How Much Do You Trust? an examination of gullibility by: GF Willmetts.

I don’t know how international this is but considering that the two voices I’ve heard on the phone have been Asian and oriental, then it has to extend beyond one country.

The pattern is generally of someone phoning you up, knowing your name, saying they belong to ‘Windows’ and that you haven’t received proper updates in the past few weeks. They then want you to boot-up or go to your computer and follow their instructions. I didn’t let it go further than that, mostly because I was alert to two things.

How Much Do You Trust?  an examination of gullibility by: GF Willmetts.
How Much Do You Trust? an examination of gullibility by: GF Willmetts.

Microsoft has many million users of Windows. Can you honestly see them ringing every user to pass them a message? They might be rich but if there was a problem of that magnitude, then they would use news channels, MSN website or even email, NOT ring up people. The fact that they said they were from ‘Windows’ NOT ‘Microsoft’ should be enough of a warning let alone following some guidelines that could ultimately end up giving them access to your computer. For the record, I did check with Microsoft the next day and they agree it’s a phone fraud. Quite why they haven’t extended the warnings to other people outside of people contacting them, I don’t know and this is the reason for this article.

The problem and, which is why I’m writing about it here, is this kind of con to persist then they must be having some sort of success rate. Anti-virus software should protect you from viral attacks but not if you give them code access to your computer although I don’t think that is the intention and unless you keep your passwords in a DOC file, I doubt if they would be interested in. However, through your computer, they can probably monitor your Net movements and access accounts you’ve opened or even into your community chatpoints like Facebook. If you’ve opened a website to buy something, unlike your bank account which turns off after a set time, the other places won’t. Without a change in the exterior access control link code, you’re basically locking yourself out of the Internet if you use it as a spambot would obviously be looking out for you.

Anyway, that’s the warning over, let’s get to the meat of the article. The level of authority that can hit the gullibility. It’s very easy to acquire control over other people. Wear a laboratory white coat and people would think of you as either a doctor or scientist and gives you a level of authority. In a similar way, someone telling you over the phone that they represent a company and know you have their product can have a similar effect. They would have to be unlikely to find someone who solely has an Apple computer, so it gets a conversation point to draw you in. All vital signs of a con!

It is the level of authority that can convince people, although it can be applied to anything that they find a connection into your life. It isn’t just children that you should warn to be wary of strangers. It applies to adults as well. Respect to authority or even people who say they know something about you know can be instrumental in your upbringing. The fact that it can be abused shows a vulnerable weak point in your psyche.

I can hardly turn around and say totally ignore all such approaches. After all, if you take some elements of authority as supercilious, you could get carried away with how much you can get away with. However, I trust you are all sensible enough to know the difference between a fake and the real thing if it comes to your door, especially if it’s the police.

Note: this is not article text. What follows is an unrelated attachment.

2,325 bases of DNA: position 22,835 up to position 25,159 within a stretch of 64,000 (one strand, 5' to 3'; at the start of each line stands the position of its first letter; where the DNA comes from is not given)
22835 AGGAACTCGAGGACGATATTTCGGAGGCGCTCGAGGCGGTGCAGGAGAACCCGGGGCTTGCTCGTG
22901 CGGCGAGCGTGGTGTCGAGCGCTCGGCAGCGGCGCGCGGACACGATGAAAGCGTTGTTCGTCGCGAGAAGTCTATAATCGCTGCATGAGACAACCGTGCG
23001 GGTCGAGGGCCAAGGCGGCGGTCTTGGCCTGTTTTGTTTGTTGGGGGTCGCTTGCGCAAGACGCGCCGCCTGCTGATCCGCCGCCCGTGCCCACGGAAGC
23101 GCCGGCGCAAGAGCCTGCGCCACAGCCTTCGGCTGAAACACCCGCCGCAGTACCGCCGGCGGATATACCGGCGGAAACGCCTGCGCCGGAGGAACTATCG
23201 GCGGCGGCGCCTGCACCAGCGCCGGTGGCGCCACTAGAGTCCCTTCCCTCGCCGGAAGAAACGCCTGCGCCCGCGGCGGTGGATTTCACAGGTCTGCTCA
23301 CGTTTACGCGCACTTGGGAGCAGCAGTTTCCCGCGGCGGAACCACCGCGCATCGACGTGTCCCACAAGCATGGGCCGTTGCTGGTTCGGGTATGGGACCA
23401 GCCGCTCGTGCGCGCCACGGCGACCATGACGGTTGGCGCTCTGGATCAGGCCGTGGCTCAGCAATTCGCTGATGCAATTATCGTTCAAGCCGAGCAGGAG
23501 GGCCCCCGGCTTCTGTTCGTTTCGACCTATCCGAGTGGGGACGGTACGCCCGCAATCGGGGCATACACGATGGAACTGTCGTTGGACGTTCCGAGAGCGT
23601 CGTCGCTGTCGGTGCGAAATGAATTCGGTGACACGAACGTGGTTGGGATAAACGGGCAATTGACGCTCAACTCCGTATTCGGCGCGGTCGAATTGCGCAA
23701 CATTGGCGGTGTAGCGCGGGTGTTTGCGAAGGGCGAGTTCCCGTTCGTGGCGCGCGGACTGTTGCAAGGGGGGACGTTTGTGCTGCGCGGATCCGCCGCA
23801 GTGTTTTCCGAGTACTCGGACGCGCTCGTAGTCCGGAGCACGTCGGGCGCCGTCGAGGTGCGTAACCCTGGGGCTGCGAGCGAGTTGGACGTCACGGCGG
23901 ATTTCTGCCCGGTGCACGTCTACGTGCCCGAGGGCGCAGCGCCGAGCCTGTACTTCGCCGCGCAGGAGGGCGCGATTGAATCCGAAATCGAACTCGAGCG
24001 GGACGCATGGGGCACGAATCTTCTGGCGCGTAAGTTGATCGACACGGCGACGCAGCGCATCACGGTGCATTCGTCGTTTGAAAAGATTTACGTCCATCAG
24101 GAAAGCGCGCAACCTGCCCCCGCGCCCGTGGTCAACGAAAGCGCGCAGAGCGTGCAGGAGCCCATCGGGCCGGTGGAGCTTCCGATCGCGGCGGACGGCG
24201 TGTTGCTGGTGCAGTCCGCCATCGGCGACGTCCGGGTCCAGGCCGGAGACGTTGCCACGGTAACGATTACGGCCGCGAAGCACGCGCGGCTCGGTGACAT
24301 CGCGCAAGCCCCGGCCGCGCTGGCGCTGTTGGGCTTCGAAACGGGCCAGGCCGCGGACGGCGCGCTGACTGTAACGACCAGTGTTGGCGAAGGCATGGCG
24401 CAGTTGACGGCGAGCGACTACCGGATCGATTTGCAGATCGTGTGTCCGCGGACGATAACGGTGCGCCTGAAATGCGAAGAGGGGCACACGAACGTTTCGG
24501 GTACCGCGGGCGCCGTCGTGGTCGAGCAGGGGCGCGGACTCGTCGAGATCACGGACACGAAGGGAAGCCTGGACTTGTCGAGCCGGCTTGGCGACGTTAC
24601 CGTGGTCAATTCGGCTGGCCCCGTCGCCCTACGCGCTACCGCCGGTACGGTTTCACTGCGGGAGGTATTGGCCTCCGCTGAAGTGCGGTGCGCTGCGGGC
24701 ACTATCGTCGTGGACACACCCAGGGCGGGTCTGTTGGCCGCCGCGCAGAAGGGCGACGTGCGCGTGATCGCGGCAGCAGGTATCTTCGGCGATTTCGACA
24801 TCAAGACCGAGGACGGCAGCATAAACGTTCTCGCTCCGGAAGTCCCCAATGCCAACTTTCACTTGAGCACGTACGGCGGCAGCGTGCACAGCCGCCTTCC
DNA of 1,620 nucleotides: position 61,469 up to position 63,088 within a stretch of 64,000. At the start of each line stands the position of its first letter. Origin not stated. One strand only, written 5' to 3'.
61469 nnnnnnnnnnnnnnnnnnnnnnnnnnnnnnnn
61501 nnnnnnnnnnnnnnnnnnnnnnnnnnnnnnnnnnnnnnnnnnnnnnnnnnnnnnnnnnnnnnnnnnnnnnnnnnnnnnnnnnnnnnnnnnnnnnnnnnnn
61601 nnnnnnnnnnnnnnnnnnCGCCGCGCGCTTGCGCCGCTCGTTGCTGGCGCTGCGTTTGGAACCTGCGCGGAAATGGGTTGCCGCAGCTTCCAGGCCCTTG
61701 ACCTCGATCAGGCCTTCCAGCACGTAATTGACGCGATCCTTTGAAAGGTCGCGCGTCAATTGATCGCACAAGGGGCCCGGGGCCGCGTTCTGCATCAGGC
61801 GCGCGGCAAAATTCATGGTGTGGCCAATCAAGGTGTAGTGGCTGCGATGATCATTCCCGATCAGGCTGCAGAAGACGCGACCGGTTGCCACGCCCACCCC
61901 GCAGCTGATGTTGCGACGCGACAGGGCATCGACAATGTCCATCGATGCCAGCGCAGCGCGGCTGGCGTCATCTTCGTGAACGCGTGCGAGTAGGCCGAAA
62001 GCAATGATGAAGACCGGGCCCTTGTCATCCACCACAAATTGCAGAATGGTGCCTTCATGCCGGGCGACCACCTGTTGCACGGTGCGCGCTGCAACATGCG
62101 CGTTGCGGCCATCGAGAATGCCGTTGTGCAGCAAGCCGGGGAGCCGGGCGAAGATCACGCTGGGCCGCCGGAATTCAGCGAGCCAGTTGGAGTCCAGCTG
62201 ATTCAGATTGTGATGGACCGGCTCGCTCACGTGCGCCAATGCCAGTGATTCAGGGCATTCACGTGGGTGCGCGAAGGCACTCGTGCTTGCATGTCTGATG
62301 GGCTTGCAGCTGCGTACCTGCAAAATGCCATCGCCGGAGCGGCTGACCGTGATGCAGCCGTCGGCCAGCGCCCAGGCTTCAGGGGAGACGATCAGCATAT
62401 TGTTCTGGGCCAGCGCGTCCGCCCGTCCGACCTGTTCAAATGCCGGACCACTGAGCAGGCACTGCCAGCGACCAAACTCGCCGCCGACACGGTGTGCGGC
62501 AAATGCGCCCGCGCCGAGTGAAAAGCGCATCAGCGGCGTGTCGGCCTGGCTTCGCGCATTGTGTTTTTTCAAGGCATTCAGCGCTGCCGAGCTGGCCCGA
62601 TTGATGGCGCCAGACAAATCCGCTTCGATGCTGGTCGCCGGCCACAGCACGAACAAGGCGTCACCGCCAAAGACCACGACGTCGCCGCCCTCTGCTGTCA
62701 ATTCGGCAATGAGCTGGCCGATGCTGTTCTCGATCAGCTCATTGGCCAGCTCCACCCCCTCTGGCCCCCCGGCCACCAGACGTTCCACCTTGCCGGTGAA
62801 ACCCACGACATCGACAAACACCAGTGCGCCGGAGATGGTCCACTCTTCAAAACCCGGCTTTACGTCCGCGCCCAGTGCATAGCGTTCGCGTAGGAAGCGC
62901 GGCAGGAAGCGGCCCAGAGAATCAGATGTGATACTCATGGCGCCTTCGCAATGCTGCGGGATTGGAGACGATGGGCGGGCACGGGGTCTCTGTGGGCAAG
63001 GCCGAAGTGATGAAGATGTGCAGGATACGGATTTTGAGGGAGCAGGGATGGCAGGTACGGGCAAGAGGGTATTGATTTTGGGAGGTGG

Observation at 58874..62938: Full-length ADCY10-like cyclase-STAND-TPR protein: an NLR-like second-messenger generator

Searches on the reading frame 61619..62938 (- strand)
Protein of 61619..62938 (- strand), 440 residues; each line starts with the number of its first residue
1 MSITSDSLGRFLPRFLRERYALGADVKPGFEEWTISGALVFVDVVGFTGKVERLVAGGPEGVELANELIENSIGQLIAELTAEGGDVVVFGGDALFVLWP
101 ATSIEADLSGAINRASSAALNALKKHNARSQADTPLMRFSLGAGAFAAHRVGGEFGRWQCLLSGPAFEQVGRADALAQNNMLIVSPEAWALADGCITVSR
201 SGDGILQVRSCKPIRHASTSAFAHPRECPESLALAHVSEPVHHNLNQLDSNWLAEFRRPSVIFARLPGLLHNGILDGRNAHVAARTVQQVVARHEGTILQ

My best solution is really to question any phone call or how they would know such things about you, especially if they are common. If they are who they say they are, then tell don’t to email you but DON’T give them your email address because they should know it. If you think they’re working off a script, the first thing you should say is ‘Why?’ I use that one a lot as it totally throws telephone sales reps to break them off their patter so would likely confuse these organised con jobs as well. Don’t forget to email the proper company, not through any information they might give you, afterwards if for no other reason to remind them someone is using their name for a con and give them as much information as possible.

The best way to beat gullibility is to think first before responding to anything. Being on your toes isn’t difficult. Being Science Fiction fans, we think on our feet anyway. We should be incapable of being conned that way. I hope. If not, then at least you know a little about the way I tackled them. Be careful if someone picks you out and thinks you’re special when they know nothing about you than lucky guesses.


© GF Willmetts 2013


Geoff Willmetts has been editor at SFCrowsnest for some 21 plus years now, showing a versatility and knowledge in not only Science Fiction, but also the sciences and arts, all of which has been displayed here through editorials, reviews, articles and stories. With the latter, he has been running a short story series under the title of ‘Psi-Kicks’ If you want to contribute to SFCrowsnest, read the guidelines and show him what you can do. If it isn’t usable, he spends as much time telling you what the problems is as he would with material he accepts. This is largely how he got called an Uncle, as in Dutch Uncle. He’s not actually Dutch but hails from the west country in the UK.

Leave a Reply

Your email address will not be published. Required fields are marked *

This site uses Akismet to reduce spam. Learn how your comment data is processed.